While most of the new Primary Care Groups (PCGs) in the NHS have made a good start on their task of changing the way frontline medical care is delivered, many have been held back by limited resources and poor access to data.So says a briefing paper issued by the Audit Commission, which is its second review of the nearly 500 local bodies now responsible for developing primary care and funding many hospital services. PCGs now manage budgets totalling 19 billion pounds a year.
The briefing, ‘The PCG Agenda: early progress of primary care groups in the new NHS’, follows interviews with chief executives of the new groups. They thought that, to succeed, they would need to find ways to overcome time pressures on key individuals, win more funding, improve data quality, information technology and communications facilities, generate more GP involvement, and reconcile conflicts between local and national healthcare priorities.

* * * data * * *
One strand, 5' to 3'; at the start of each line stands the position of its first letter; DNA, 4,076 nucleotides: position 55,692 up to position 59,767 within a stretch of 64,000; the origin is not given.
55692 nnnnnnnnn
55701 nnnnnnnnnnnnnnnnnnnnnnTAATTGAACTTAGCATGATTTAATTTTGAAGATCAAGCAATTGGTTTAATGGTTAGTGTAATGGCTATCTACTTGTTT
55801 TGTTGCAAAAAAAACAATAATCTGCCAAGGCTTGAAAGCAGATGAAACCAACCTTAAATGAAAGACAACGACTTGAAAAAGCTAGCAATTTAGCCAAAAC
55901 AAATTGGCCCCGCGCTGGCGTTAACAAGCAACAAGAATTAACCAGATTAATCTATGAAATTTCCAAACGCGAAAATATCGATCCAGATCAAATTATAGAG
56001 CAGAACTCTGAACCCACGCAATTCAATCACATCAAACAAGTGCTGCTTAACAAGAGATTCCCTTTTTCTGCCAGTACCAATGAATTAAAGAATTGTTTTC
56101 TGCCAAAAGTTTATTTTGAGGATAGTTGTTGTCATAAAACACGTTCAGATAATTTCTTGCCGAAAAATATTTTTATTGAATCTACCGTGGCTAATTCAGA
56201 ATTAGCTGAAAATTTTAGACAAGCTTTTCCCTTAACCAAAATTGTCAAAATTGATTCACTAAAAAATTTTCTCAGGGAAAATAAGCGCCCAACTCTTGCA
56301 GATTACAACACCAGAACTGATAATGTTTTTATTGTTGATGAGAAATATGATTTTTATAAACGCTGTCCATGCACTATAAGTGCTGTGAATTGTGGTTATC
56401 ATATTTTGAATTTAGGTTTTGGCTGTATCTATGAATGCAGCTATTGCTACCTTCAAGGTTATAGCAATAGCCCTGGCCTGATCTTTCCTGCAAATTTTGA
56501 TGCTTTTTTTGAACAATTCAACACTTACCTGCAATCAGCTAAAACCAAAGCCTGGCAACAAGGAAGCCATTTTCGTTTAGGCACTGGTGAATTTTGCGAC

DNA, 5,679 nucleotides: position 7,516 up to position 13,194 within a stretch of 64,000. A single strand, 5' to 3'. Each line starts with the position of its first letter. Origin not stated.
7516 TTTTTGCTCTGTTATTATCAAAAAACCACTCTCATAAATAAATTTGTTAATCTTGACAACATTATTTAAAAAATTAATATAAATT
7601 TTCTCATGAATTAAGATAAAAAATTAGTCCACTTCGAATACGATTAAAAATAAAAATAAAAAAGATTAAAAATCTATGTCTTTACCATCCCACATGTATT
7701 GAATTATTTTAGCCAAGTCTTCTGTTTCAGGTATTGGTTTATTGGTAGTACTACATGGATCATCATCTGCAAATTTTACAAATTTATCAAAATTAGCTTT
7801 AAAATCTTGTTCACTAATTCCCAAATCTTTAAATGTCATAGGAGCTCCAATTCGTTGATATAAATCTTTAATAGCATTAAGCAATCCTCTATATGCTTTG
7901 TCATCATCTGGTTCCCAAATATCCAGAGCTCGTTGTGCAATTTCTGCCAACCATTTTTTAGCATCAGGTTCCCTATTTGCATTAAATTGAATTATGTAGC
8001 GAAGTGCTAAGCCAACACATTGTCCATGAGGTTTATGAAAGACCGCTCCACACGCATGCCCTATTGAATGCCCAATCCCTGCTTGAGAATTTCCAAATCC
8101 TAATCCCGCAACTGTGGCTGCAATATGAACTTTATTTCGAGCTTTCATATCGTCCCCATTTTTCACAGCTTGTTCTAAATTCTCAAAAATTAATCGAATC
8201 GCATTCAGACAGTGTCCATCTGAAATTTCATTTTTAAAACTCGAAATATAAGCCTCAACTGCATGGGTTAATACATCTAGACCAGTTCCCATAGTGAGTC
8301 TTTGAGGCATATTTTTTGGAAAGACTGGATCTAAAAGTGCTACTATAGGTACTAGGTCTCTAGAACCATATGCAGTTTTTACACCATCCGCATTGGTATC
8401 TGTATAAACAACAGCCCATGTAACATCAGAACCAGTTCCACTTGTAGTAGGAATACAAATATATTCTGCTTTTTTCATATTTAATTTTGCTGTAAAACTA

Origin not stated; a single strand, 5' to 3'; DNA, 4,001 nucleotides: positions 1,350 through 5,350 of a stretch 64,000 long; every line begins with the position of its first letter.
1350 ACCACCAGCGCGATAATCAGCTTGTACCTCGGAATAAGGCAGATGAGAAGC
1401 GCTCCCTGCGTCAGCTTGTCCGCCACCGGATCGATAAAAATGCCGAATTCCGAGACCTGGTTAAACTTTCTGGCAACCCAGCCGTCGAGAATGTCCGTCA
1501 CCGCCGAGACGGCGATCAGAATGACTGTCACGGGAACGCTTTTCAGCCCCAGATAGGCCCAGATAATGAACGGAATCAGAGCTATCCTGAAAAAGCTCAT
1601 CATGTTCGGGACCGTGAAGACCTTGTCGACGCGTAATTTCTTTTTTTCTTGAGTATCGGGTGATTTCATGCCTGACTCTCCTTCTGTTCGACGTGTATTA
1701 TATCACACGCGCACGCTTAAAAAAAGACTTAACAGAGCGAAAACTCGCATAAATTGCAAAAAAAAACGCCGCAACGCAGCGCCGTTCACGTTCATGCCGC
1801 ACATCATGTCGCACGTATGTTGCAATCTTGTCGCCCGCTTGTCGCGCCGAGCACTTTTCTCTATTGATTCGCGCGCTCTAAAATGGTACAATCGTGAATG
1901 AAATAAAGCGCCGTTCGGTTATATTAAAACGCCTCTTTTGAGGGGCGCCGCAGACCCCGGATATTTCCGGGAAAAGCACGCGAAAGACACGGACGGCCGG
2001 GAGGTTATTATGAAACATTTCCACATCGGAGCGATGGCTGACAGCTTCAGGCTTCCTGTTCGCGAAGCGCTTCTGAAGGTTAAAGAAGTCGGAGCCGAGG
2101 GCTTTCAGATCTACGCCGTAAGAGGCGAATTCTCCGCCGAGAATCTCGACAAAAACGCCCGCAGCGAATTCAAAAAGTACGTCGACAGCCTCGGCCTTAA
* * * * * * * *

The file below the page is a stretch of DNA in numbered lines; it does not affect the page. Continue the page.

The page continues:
The briefing includes signposts to how innovative PCGs are tackling some of these issues.
The Department of Health says it is tackling the issues raised by initiating a central programme of support and development. The new National Primary Care Development Team will give all PCGs access to expert advice and support, and will aid sharing of best practice. It has also said that the NHS Executive is to monitor the wide variation in management costs across PCGs.
The briefing is available, without charge, from Audit Commission Publications on 020 7396 1494.